Cecile McLorin Salvant/ Photo by Jean-Pierre Dodel

Trendiness and hits be damned. Sunday night saw two outstanding musical acts in separate performances in downtown Minneapolis: the Mavericks, the veteran Nashville band with Miami roots, and Cecile McLorin Salvant, the raved-about 24-year-old jazz newcomer from Miami of French and Haitian heritage.

In their return to the Pantages Theatre, the Mavericks, the 1990s country band that delivered a first-rate reunion album last year, reasserted what they did last April: that they are one of the greatest dance bands in America. The group earned about four or five standing ovations before the crowd of mostly middle-aged white folks finally stood and danced the night away.

If you’re not familiar with the Mavericks, imagine Roy Orbison & the E Street Band produced by Phil Spector in Texas.  In other words, the Mavericks mine various strains of pre-Beatles rock, including rockabilly, swing, Tex-Mex, lounge jazz and vintage pop.

Part of the group’s 25th anniversary tour, Sunday’s 2¼-hour set was similar to last year’s with a few exceptions, including a cool cover of Bruce Springsteen’s “All That Heaven Will Allow” and “La Bamba” (instead of “Guantanamera” and “Twist and Shout”).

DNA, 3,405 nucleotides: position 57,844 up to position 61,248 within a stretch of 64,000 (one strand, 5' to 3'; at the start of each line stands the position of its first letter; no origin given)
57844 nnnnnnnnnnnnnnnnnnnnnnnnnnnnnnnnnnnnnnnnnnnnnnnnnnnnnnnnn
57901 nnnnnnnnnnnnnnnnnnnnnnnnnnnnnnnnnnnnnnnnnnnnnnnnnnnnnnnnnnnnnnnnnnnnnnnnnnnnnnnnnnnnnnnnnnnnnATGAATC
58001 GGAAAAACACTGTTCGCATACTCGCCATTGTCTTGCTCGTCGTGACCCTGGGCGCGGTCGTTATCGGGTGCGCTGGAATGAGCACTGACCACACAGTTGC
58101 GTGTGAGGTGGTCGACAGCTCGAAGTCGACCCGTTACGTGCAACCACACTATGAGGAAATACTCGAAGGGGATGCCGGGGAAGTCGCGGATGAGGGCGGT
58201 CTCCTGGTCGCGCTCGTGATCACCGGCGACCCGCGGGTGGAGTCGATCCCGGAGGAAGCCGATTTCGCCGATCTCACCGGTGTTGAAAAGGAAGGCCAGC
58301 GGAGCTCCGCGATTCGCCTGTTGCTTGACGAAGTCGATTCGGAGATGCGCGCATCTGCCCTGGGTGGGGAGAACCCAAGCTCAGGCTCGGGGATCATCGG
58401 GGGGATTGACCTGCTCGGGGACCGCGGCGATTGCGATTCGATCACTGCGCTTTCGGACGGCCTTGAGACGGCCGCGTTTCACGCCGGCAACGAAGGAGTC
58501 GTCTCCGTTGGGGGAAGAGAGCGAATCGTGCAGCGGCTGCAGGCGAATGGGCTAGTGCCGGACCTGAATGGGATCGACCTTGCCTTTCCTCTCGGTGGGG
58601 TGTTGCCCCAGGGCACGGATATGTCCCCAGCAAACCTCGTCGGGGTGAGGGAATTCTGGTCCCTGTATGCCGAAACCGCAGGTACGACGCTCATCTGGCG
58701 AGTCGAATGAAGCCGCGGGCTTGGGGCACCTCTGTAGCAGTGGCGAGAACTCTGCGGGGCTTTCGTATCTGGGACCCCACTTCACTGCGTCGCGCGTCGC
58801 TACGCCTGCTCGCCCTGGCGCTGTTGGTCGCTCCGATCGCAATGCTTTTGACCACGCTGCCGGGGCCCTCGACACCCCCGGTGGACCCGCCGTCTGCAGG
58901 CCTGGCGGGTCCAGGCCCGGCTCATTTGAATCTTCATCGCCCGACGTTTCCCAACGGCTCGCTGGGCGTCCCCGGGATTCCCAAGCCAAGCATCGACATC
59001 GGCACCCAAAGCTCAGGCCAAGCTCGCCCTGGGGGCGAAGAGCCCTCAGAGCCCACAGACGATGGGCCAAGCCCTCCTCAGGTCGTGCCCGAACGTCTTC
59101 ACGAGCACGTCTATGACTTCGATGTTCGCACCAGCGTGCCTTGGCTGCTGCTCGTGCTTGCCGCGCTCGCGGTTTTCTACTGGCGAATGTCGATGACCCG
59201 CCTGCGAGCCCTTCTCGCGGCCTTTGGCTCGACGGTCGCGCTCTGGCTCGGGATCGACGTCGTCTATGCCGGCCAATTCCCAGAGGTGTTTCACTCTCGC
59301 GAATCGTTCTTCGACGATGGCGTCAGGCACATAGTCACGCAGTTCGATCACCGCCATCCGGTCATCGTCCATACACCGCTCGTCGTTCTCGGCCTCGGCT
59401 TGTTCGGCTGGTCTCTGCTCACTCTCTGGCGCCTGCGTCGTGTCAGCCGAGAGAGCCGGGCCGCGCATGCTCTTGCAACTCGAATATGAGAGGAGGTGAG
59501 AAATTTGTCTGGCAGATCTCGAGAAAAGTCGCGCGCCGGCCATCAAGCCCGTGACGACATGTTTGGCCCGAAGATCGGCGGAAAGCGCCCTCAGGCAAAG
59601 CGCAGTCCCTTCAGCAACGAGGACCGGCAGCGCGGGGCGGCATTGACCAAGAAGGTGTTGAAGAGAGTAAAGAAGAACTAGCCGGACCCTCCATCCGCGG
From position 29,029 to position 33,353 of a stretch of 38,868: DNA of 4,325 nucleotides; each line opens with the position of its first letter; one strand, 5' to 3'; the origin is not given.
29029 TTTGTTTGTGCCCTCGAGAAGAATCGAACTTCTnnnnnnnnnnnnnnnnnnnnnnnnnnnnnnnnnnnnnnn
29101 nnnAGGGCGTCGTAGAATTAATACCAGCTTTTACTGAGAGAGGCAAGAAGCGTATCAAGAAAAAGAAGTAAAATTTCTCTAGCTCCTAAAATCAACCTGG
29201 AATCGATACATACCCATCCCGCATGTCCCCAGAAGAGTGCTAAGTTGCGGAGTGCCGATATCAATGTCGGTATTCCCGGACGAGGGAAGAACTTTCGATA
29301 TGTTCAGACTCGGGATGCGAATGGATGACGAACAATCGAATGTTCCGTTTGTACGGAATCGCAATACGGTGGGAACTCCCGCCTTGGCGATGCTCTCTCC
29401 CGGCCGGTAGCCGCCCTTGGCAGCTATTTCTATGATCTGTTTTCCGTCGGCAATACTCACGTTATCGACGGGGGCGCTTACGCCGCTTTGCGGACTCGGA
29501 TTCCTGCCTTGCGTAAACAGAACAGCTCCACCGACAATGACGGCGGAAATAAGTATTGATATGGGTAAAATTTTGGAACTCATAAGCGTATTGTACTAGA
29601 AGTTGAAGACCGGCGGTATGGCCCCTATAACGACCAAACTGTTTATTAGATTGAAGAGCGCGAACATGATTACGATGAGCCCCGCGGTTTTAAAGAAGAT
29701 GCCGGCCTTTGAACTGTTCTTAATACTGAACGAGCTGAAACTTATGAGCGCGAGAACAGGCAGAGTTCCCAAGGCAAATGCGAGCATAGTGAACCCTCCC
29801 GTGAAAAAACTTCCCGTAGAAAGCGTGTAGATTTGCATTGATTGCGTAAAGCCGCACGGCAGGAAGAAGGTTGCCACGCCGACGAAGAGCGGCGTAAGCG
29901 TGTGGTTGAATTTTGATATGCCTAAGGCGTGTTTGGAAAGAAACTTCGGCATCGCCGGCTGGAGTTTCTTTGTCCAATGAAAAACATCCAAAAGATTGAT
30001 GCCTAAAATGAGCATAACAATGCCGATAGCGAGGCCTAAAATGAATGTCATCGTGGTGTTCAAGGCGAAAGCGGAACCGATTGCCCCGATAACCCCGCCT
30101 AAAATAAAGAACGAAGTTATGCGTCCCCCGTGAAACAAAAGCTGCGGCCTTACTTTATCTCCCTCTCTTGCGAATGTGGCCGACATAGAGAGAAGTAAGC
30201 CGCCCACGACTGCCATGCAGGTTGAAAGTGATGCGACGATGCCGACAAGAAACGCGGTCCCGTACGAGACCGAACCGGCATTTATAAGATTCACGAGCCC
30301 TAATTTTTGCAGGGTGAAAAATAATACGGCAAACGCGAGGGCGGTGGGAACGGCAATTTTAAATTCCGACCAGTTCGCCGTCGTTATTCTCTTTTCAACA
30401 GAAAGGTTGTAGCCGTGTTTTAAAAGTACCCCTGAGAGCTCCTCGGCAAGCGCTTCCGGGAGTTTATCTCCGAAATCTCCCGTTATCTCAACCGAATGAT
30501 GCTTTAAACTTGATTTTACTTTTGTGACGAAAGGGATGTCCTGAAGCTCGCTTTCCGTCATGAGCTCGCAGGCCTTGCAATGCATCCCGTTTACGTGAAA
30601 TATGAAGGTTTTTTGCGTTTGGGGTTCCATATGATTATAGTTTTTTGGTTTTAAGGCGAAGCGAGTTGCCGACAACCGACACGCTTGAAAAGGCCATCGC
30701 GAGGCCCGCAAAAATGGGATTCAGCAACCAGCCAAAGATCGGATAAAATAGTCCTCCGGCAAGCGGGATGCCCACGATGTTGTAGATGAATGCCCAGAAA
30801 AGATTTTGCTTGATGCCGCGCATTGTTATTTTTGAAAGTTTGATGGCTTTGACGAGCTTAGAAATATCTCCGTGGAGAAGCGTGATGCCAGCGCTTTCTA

Acoustic guitarist Robert Reynolds was missing because of an illness in his family. And frontman Raul Malo, whose vocals were robust and rangy as always, was wearing a big black cowboy hat, a black shirt with red embroidered roses and a big smile.

After the Mavericks, I caught most of Salvant’s late set at the Dakota Jazz Club. It was a most impressive Twin Cities debut.

She performed with confidence, grace and humor – and an abiding respect for her foremothers. In fact, her set crystallized so many of the greats before her, including Sarah Vaughan, Carmen McRae, Billie Holiday, Ella Fitzgerald and Bessie Smith. And she gave credit to each of them, explaining which singer’s version had introduced her to each song.

Backed by a stellar trio, Salvant showed outstanding technique, control and range. On Smith’s “You Got To Give Me Some,” she glided from a high, girlish voice to a deep, tough-mama tone in the same sentence. She demonstrated an aptitude for theatricality without being hammy or histrionic. But, most importantly, she creatively reshaped familiar songs and made them memorable.

As remarkable as Salvant’s performance was, one might be hard-pressed to recognize her face without those oversized white-frame glasses that have become her brand and perhaps her burden.

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